this is a cbs news flash, i'm tom hanson in new york. u.n. secretary general is set to meet with russian president vladimir putin in an attempt to broker a ceasefire in ukraine. and later he will meet with the ukrainian president zelenskyy. oral arguments will be heard about the stay in mexico policies. and warren buffett will auction off one more charity lunch to raise money for the homeless. every winning bid since 2008 has
topped $1 million. for more, download your cbs news app on your phone or connected tv. ♪ ♪ this is the "cbs overnight news." tonight the world's richest man elon musk is set to control one of the most influential social media platforms and both lawmakers and wall street are waiting to see what happens next. the tesla and spacex c.e.o. is worth $268 billion and now will take twitter private. the outspoken billionaire says the platform isn't living up to its potential as a place for free speech. some are celebrating the deal. others are concerned the hands-off approach to content will make twitter a haven for dis information and hate speech. musk has used the platform to bully critics and reporters who have written articles about him
or his companies. the network has nearly 400 million users. someone not on twitter, donald trump. a little over a year ago the former president was banned from the site but even with new ownership, trump told fox news he will not rejoin and instead stick with his own social media platform. cbs' news nikki battiste will start us off from new york. good evening, nikki. >> reporter: good evening, it was a rocky court with threats and count threats but if this deal ultimately goes through, elon musk will have complete control of a huge social media platform, already entrenched in a debate over free speech. it took 11 days before twitter's board unanimously approved billionaire elon musk's bid for the company. immediately after musk tweeted to his nearly 84 million followers, free speech is the bed rock of a functioning democracy and twitter is the digital town square where matters vital to the future of humanity are debated. an elon musk owned twitter could look significantly different, with fewer ads, less content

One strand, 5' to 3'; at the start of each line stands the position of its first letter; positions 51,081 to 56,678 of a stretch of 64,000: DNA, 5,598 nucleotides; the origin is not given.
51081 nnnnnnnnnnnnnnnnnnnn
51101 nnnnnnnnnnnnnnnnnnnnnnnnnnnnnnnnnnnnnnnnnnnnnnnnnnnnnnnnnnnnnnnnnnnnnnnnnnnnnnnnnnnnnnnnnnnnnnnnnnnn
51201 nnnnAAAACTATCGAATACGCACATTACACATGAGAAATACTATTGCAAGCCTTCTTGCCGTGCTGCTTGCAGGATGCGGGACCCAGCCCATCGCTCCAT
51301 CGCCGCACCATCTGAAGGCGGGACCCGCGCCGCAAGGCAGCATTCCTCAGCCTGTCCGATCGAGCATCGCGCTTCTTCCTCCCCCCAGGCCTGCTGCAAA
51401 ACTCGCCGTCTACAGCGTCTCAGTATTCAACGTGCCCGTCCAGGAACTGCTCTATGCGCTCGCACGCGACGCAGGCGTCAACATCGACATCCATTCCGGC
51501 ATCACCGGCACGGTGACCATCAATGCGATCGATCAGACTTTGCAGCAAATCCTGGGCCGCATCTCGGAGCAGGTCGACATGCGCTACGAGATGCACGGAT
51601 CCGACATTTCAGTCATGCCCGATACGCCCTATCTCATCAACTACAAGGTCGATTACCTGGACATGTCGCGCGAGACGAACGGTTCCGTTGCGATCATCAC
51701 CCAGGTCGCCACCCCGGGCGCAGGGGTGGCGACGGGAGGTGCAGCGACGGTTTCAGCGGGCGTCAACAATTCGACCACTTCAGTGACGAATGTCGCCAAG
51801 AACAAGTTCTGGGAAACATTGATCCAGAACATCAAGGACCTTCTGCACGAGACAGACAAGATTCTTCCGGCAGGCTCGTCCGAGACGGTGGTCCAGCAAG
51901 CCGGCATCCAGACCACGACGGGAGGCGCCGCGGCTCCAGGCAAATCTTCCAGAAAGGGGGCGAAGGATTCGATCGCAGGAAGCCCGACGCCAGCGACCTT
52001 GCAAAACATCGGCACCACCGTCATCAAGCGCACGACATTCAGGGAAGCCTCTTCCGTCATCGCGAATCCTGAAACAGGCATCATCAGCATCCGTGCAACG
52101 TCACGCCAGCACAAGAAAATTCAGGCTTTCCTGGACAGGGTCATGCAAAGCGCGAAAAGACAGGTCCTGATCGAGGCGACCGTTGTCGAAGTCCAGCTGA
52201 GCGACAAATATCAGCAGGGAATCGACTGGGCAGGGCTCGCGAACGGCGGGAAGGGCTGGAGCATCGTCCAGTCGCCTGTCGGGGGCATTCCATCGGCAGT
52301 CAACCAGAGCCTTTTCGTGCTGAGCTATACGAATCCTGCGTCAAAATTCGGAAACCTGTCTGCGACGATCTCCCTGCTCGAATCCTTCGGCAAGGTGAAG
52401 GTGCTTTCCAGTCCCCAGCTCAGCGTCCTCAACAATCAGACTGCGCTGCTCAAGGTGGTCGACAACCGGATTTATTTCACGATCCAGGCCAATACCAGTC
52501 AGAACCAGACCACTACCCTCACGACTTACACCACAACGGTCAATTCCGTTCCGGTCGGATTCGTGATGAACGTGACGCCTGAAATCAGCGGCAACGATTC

oversight and some type of edit button. owning twitter would also give him the power to address one of the biggest criticisms of the social media platform, its limits on free speech which he addressed in this recent ted talk. >> we want to be just very reluctant to delete things and have-- just be very cautious with permanent bans. >> reporter: musk's initial offer was met with resistance. twitter even voted to adopted what is called a poison pill to prevent musk from gaining a majority stake. but proof of financing and no better offer lead to a deal. >> this makes elon musk at the top of mind of every one in the world. twitter isn't the biggest social network in the world but it's certainly the buzziest and maybe the most influential. >> reporter: musk's own behavior on twitter has gotten him in trouble.